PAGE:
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Favorite Chef: Yuki Sanda


Yuki Sanda

Sushi Zanmai, Boulder

Yuki Sanda can’t stop giggling when Yellow Scene talks to her. This can partly be put down to the fact that she’s nervous, English being very much her second language. But she also strikes us a naturally bright, happy and bouncy person. This energy, along with a lot of determination, has helped her become one of the best, and indeed one of the only, female sushi chefs in the United States since arriving here from Osaka, Japan in 1995.

Traditionally, sushi chefs are male. Sanda says that there are a variety of reasons for this although, in this day and age, they all seem a little out of date. “They say that the temperature of a woman’s hands is a little bit warmer,” she says. “Also, the cosmetics that women wear can affect the food.”

This doesn’t seem to hold much water. Some females have extremely cold hands, and surely it’s easy to just not wear make-up when preparing sushi. Thankfully, Sanda’s boss saw her potential when she applied for a kitchen assistant position, and convinced her to try her hand at sushi.

“It’s been very challenging,” Sanda says. People are not used to it. They’re not angry, just very surprised. But I’ve been doing it for 20 years now.”

Traditionally, sushi chefs are male… “They say that the temperature of  a woman’s hands is a little bit warmer.”

It’s a testament to the open-mindedness of Colorado and the United States versus the relative conservativeness of Japan than Sanda is able to work in – and excel at – her chosen field. It seems silly in this day and age that we’re discussing the gender of a chef at all, but ethnic cultures are a delicate thing. Who are we to say what’s wrong?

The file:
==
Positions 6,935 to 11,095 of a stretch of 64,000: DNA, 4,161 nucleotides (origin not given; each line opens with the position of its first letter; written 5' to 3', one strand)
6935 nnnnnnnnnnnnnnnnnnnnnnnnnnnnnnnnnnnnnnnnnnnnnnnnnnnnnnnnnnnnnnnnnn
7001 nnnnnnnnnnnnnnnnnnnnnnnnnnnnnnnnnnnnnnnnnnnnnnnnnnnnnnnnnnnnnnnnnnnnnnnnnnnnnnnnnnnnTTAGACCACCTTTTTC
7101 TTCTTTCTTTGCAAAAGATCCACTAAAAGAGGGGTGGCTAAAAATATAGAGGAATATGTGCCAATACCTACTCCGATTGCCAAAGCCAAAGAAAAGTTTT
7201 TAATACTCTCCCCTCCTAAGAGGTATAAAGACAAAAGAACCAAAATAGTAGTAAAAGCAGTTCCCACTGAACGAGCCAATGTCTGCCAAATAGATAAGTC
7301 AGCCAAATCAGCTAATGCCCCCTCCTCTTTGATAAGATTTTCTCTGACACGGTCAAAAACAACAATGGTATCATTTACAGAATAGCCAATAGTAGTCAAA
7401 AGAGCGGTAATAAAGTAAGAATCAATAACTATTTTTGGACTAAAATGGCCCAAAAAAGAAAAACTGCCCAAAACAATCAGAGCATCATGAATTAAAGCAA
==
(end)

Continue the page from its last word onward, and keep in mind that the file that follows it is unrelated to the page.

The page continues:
The flip side is that Sanda feels a duty to inform American sushi-chowers that Californian rolls are not really sushi. “Americans love their mayo and crab,” Sanda says. “Sushi is different in Japan, and it’s just a matter of getting used to it. People make mistakes here though – they put too much wasabi and soy sauce on the sushi, and that means that you can’t really taste the flavor of the fish.”

Take that as a lesson. Meanwhile, Sanda says that the sashimi is her personal favorite dish on the menu. “There are so many varieties of fresh sashimi from Japan,” she says. “I really like preparing that.”

She’s right too; the joy of great sushi, and the sushi served at Sushi Zanmai in particular, is the simplicity – the clean, fresh smell and taste of the fish with some room temp rice. Done right, the food is highly addictive. The fact that it’s being prepared by a woman is really neither here nor there. Still, Sanda has some sound advice for other females looking to get into the field.

“Don’t put on too much make-up or nail polish,” she says. “And don’t be afraid.


Brett Calwood
Brett Callwood is an English journalist, copy writer, editor and author, currently living and working in Los Angeles. He is the music editor with the LA Weekly. He was previously a reporter at the Longmont Times-Call and Daily Camera, the music editor at the Detroit Metro Times and editor-in-chief at Yellow Scene magazine. https://en.wikipedia.org/wiki/Brett_Callwood